Reply
          1. The Original Stellaaaaa*

            I’m not missing the point. It’s been bothering Ella for a year so she said something.

            Reply
            1. tra la la*

              “I like this employee but she sometimes comes right up to the edge of making jokes that put me in a weird spot.”

              If Ella can’t come up with more examples, it’s not “sometimes,” it’s “once, a year ago.” If, like another commenter says below, Ella means “this was OK to say to me but not to others,” then she can use her words and say that. Even so, it’s something that happened a year ago, it’s hardly egregious, and if Ella can’t come up with more examples, “sometimes” makes no sense.

              Reply
            2. Ask a Manager* Post author

              The thing is, if the only example she has is this one (minor) thing from a year ago, then this isn’t an issue the OP needs to be working on — but she framed it to her that way anyway. That’s the problem.

              It would be different if she’d said something like, “Hey, this has stayed in my mind and I should have spoken to you about it at the time. I was concerned last year when (blah blah).” But instead she’s citing it as an example of a larger trend — one the OP needs to work on before she can be promoted — when she hasn’t actually said anything that shows that.

              Reply
            3. JelloStapler*

              I get what you’re saying, also she should have said something before an entire year passed and she used it as the sole example of unprofessionalism.

              Reply
            4. Dust Bunny*

              Then Ella is ridiculous and should have addressed it much sooner instead of stewing about it for a year so she could bring it up in a formal setting.

              Or, really, Ella should have gotten over it a lot sooner.

              I rather wonder if this is one of those weird places that doesn’t want people’s performance reviews to be too good and this was all Ella had to complain about.

              Reply
              1. Forrest*

                It wasn’t a performance review though, it was a developmental conversation about applying for leadership roles, and I think that makes a difference? Any conversation that’s about areas of weakness that you *need* to work on to be successful in your current role needs to come up with objectives which are specific, measurable, achievable etc. But a conversation to help you move on to the next, higher-level role doesn’t.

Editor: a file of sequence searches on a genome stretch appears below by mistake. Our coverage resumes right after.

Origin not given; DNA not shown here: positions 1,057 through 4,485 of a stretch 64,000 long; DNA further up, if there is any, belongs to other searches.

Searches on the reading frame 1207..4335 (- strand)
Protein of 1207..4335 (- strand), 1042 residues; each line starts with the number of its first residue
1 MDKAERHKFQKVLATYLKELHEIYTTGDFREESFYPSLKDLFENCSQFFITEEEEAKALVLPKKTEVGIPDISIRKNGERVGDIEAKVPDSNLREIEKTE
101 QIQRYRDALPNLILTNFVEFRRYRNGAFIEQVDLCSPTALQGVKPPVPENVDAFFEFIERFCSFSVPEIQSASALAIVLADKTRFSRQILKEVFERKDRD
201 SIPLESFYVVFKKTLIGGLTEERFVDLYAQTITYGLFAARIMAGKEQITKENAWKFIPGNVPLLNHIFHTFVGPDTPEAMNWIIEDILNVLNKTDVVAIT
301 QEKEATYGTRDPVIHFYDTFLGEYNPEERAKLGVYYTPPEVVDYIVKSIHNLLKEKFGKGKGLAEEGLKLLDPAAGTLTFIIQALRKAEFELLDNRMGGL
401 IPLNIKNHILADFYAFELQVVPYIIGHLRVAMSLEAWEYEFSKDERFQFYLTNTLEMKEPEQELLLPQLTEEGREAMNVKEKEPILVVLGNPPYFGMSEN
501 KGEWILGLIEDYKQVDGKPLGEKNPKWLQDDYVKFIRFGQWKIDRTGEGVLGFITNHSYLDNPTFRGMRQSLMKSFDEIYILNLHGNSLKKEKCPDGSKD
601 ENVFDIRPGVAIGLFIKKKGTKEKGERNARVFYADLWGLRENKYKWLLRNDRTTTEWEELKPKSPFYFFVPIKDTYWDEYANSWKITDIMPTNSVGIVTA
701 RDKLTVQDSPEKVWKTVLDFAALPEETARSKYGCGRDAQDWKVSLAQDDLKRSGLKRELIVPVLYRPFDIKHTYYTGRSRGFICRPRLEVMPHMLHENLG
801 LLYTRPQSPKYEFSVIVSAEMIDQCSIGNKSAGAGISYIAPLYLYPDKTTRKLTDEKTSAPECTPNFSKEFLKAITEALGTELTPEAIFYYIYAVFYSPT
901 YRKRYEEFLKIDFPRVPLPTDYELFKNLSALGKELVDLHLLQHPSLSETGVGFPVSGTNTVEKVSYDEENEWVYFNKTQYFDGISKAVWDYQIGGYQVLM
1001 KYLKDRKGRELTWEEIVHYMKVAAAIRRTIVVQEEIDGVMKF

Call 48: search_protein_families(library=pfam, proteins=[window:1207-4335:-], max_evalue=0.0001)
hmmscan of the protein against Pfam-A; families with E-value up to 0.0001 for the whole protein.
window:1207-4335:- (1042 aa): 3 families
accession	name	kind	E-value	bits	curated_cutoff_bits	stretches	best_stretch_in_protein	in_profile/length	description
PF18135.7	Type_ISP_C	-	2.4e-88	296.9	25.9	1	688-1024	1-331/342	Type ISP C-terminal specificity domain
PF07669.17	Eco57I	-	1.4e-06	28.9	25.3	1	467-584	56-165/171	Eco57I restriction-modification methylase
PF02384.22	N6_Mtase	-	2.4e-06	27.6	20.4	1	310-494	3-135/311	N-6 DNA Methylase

Reply
                1. serenity*

                  Even so, a tepid joke from 18 months ago – and only that – isn’t a disqualifier for management roles and OP’s boss flubbed this conversation.

              2. SheLooksFamiliar*

                ‘I rather wonder if this is one of those weird places that doesn’t want people’s performance reviews to be too good and this was all Ella had to complain about.’

                Exactly. Some employers and/or managers feel like they must have an ‘area of improvement’ discussion, regardless of performance. It could be that Ella is one of those managers, and OP’s joke is the only thing she could come up with.

                Reply
              3. meyer lemon*

                My guess is that something about the joke didn’t quite sit right with Ella at the time and she’s been wondering ever since whether she should have said something, and she felt like this was her moment to bring it up.

                But if nothing like it has happened since, this may be more about Ella than the LW. I wonder if Ella is an inexperienced or insecure manager, or if she’s a bit uncomfortable with the dynamics of managing someone she used to be friendly with. This seems like a pretty mild remark to hold on to for so long.

                Reply
              4. I'm just here for the cats*

                Or maybe it’s more like everyone has to work on improving something before they can be promoted and sacrifice in order to get ahead and Ella can’t think of anything else that the LW could improve on so she is grasping at straws

                Reply
        2. Regatta*

          But what the manager says is bothering her is ridiculous. It’s not a normal feedback type of thing. Her subordinate should be able to make a tame joke without the manager losing her cool and stewing over it for a year – seems like the manager has some sort of issue she needs to deal with, not the letter writer.

          Reply
    2. draker1001*

      If you let a year go by after someone uses “such casual conversation” then either it isn’t much of a problem or certainly you can come up with more recent examples from within the year.

      TBH, your comment seems rude and has nothing to do with why managers are afraid to use their words, a thing that isn’t a thing.